Alice Narcho Paul, Class of 1948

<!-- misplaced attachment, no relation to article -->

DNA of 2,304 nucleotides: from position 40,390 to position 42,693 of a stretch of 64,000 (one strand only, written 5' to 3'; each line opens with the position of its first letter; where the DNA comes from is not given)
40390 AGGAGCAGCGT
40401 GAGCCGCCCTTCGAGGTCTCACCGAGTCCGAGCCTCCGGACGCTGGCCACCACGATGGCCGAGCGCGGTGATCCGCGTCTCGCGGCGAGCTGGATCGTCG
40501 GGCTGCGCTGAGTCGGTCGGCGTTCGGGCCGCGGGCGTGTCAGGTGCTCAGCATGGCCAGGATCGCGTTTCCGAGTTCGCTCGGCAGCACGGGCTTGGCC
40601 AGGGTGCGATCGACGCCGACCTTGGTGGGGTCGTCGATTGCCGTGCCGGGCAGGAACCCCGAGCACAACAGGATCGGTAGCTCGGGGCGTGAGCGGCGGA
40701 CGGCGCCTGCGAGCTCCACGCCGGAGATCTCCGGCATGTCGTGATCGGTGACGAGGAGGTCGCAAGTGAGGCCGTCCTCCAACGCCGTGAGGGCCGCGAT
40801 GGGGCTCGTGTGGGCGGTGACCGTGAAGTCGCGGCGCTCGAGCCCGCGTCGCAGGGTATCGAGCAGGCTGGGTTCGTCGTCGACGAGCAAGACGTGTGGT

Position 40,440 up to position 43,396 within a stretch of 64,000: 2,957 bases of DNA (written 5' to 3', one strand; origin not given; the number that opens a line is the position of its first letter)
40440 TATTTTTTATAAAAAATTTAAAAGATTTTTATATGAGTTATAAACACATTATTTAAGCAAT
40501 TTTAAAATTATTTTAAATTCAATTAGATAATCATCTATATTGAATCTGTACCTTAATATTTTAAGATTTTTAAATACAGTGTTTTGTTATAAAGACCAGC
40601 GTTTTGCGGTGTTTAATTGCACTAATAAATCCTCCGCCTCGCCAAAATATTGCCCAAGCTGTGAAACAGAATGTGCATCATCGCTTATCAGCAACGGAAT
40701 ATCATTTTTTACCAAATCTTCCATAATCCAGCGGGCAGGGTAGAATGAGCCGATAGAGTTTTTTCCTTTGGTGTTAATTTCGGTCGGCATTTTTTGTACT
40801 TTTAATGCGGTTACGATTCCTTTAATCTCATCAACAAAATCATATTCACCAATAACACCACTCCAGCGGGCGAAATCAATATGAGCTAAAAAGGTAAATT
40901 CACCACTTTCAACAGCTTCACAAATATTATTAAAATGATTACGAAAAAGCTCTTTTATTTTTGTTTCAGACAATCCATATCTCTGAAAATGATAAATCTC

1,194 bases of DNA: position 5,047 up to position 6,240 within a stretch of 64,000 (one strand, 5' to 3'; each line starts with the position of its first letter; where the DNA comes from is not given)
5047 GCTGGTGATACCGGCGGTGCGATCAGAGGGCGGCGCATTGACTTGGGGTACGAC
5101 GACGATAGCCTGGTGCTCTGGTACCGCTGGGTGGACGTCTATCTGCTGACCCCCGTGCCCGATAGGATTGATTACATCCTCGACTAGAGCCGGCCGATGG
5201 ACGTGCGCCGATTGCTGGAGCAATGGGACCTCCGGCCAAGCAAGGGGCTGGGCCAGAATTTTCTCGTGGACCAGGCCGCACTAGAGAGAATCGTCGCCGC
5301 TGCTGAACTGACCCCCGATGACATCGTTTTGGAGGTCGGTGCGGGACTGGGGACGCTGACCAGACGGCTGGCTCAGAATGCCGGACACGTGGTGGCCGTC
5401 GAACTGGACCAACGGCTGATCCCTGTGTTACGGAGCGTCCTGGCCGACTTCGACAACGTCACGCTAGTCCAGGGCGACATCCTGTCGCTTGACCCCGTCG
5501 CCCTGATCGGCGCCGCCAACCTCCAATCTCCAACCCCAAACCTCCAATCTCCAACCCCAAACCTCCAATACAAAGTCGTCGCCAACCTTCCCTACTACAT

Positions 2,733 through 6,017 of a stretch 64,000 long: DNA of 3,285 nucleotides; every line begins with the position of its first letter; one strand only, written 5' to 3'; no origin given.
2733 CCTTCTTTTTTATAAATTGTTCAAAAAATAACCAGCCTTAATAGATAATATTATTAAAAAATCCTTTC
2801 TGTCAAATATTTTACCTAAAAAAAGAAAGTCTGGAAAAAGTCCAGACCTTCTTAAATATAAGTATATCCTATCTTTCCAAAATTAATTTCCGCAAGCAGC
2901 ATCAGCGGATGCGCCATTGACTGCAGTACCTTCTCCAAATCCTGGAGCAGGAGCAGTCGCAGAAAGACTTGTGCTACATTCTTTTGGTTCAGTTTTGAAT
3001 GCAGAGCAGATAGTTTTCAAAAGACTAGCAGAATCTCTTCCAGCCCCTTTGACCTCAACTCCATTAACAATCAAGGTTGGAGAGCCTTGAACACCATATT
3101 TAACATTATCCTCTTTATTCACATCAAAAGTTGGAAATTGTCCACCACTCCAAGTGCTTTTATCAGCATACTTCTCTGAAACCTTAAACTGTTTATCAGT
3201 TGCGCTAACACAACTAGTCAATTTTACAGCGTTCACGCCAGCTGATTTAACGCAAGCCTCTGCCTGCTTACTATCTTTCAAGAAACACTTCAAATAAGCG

Alice Narcho Paul’s ties to Tucson High were established early when her father worked as a carpenter on the construction of the original building. As one of only two members of the Tohono O’odham Nation graduating in 1948, Alice achieved recognition in the fields of girls’ athletics and student publications; earning a letter and respect as a leader. She enrolled at the University of Arizona, but her ability to attend was postponed when her younger brother was in need of the family’s resources and there were no scholarships available at that time for students of Alice’s qualifications. Soon after, she was inducted into the US Navy, which allowed her to travel, receive training, and meet her husband, Richard Paul, of Indianapolis, Indiana. After their service obligations ended, the couple moved to Tucson where Alice cared for their growing family. Between the years of 1954 and 1978, Alice earned bachelor, master, and doctoral degrees at the U of A, all in Elementary Education with emphasis on Early Education. With these accomplishments, she became the first Tohono O’odham woman to achieve this distinction. The emergence of Head Start in Tucson in 1965 coincided with Dr. Paul’s education preparedness, and she became one of the program’s first teachers. Three years later, another federal initiative, Project Follow Through, was instituted through a U of A grant and Dr. Paul then began a 33-year association with the university as trainer, coordinator, and eventual head of that program. Though now retired, she continues as a classroom volunteer/presenter and as a member of the Board of Directors of the Child-Parent Centers. Although Dr. Paul has lived on Tucson’s south side for most of her life, her identity with and service to her roots are unquestionable. He Tohono O’odham responsibilities, evolving over the years, currently are as a consultant for tribal public schools and Head Start, Chair of the eight-member Board of Trustees of Tohono O’odham Community College, and member of the governing authority of the Desert Diamond Casino. She also serves as an education resource person on matters of native culture and on the Board of Directors of the Arizona State Museum. Dr. Paul’s lifelong religious community, Southside Presbyterian Church, has benefited greatly from her dedication and talents. She has served as local and district moderator and on two denomination-wide commissions: Preparation for Ministry and Reparation for Native Americans. Her ongoing involvement with her faith community remains central to her daily life. In addition to the recognition given her by the U of A, in 2001, Dr. Paul received the area YMCA’s “Woman on the Move” Lifetime Achievement Award. In October 2003, during her graduating class’s 55th reunion, her classmates honored her outstanding contributions to her profession, her Native American identity, and her religious affiliation and selected her as their nominee to the Tucson High Hall of Fame.